Jump Start # 2231
Job 38:3 “Now gird up your loins like a man, and I will ask you, and you instruct Me!”
Monday with Job. We’ve been looking at this series for the past few weeks. Our verse today is found near the end of the book. God finally speaks. He speaks to Job for the first time in this book. You and I know more about the background than Job was ever told. Job has been struggling with his emotions about God. He has been up and down. His friends continually pull him down and discourage him.
After the three rounds of speeches, Elihu, a fourth and younger friend, finally jumps into the debate. His speech is nearly five chapters long. No one replies to what he says. It is at this point that God speaks. And, what is amazing is what God says and what God doesn’t say.
First, what God says, is a series of questions. A bunch of questions. Over sixty questions that cover creation, weather, nature, and animals. God asks Job, “where were you” (38:4) and “have you ever in your life” (38:12), and “can you” (38:31) and “Do you know” (39:1)? Over and over God asks Job these questions. God knows, but does Job? God was there, but was Job? God can, but can Job? They cover snow, rain, clouds, and various animals.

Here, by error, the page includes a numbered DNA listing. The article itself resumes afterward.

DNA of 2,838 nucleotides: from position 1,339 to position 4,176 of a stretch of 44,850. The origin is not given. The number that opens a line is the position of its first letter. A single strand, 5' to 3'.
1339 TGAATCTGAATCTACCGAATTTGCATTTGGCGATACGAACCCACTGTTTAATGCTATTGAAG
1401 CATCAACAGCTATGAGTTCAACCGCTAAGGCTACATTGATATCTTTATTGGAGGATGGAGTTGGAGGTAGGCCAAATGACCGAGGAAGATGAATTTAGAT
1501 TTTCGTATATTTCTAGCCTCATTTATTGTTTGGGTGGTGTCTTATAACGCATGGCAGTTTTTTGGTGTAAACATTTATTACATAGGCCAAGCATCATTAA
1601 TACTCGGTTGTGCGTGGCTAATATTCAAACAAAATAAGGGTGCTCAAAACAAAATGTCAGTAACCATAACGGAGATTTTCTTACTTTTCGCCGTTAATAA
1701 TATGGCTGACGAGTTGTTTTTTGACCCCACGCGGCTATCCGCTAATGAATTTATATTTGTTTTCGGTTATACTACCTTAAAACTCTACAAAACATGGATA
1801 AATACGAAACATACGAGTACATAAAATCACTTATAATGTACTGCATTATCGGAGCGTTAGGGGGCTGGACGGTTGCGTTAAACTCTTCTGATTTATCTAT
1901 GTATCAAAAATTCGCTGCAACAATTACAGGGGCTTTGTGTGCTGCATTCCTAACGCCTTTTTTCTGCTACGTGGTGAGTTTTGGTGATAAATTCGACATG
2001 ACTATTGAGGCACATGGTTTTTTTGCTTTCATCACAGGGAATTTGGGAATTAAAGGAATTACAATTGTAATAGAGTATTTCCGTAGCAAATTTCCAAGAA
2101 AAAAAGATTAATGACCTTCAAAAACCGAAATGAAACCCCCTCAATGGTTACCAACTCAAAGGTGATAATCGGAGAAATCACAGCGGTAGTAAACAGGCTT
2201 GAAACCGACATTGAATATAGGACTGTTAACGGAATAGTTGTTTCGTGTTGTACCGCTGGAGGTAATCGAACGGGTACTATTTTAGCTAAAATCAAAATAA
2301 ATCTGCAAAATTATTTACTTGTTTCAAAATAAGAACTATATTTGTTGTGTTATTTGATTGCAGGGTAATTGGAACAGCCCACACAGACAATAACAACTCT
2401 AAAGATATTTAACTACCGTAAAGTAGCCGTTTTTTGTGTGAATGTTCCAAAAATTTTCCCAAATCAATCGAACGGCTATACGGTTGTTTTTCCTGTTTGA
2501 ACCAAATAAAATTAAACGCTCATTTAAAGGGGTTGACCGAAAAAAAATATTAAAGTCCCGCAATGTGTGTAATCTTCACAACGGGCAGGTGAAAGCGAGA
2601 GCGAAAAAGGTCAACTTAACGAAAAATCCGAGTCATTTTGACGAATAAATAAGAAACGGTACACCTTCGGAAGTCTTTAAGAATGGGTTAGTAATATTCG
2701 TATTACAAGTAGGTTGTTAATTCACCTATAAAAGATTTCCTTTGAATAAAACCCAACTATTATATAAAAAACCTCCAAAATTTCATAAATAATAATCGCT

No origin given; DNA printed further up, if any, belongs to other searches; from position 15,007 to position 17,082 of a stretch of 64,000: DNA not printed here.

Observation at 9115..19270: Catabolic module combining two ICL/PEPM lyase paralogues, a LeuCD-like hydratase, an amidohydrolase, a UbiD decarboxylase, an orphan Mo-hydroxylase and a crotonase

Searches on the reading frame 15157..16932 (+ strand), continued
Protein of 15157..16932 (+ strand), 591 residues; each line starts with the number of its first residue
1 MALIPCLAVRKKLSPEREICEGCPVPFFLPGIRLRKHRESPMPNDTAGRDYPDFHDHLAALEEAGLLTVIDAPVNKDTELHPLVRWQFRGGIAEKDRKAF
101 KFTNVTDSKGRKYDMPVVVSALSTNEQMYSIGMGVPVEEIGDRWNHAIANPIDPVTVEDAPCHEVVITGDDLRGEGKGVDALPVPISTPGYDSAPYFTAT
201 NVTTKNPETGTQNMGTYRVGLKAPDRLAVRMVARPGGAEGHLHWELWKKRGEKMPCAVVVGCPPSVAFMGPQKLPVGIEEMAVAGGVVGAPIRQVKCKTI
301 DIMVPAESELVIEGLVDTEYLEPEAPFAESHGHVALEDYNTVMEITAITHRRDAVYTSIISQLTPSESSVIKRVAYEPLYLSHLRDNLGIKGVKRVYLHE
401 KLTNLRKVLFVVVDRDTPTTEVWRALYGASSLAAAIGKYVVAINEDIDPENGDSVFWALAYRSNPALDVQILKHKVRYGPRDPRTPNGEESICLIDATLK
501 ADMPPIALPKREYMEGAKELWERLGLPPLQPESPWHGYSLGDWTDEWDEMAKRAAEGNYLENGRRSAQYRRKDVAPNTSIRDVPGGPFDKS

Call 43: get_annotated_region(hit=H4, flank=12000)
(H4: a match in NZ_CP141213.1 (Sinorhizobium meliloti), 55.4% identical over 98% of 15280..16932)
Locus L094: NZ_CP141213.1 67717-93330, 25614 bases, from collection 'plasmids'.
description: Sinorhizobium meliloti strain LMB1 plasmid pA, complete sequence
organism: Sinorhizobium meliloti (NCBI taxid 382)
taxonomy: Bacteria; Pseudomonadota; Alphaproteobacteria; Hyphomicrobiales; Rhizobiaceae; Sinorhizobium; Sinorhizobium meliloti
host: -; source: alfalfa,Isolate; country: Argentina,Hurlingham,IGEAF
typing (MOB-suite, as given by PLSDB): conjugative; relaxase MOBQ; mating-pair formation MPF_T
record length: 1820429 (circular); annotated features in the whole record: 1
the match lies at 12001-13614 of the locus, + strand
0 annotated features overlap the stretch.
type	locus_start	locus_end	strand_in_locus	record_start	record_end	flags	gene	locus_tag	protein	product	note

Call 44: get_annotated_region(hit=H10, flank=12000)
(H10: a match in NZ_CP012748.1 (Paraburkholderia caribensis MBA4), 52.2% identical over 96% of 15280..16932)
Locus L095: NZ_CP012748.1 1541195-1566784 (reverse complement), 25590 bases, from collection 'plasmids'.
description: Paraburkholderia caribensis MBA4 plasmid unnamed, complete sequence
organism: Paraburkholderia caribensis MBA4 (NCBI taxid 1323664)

What God asks are about visible and known things from the natural world. God doesn’t touch things such as DNA, atoms, electricity, black holes in space, genetics. Job would have no clue about those things. What God quizzes Job on are the things he would have seen in a typical day. Eagles flying in the sky, mountain goats off in the distance feeding, rain, clouds—those make up Job’s every day.
These numerous questions overwhelmed Job. He didn’t know the answers. He hadn’t thought about those things. Immediately, he is shown that he doesn’t run the universe and that he is not God. And, these were simply questions. The great moral questions God never brought up. If Job doesn’t know about mountain goats, can he truly grasp the concept of human suffering and the providence of God? He was demanding God to answer him, and yet, he couldn’t explain the everyday simple things.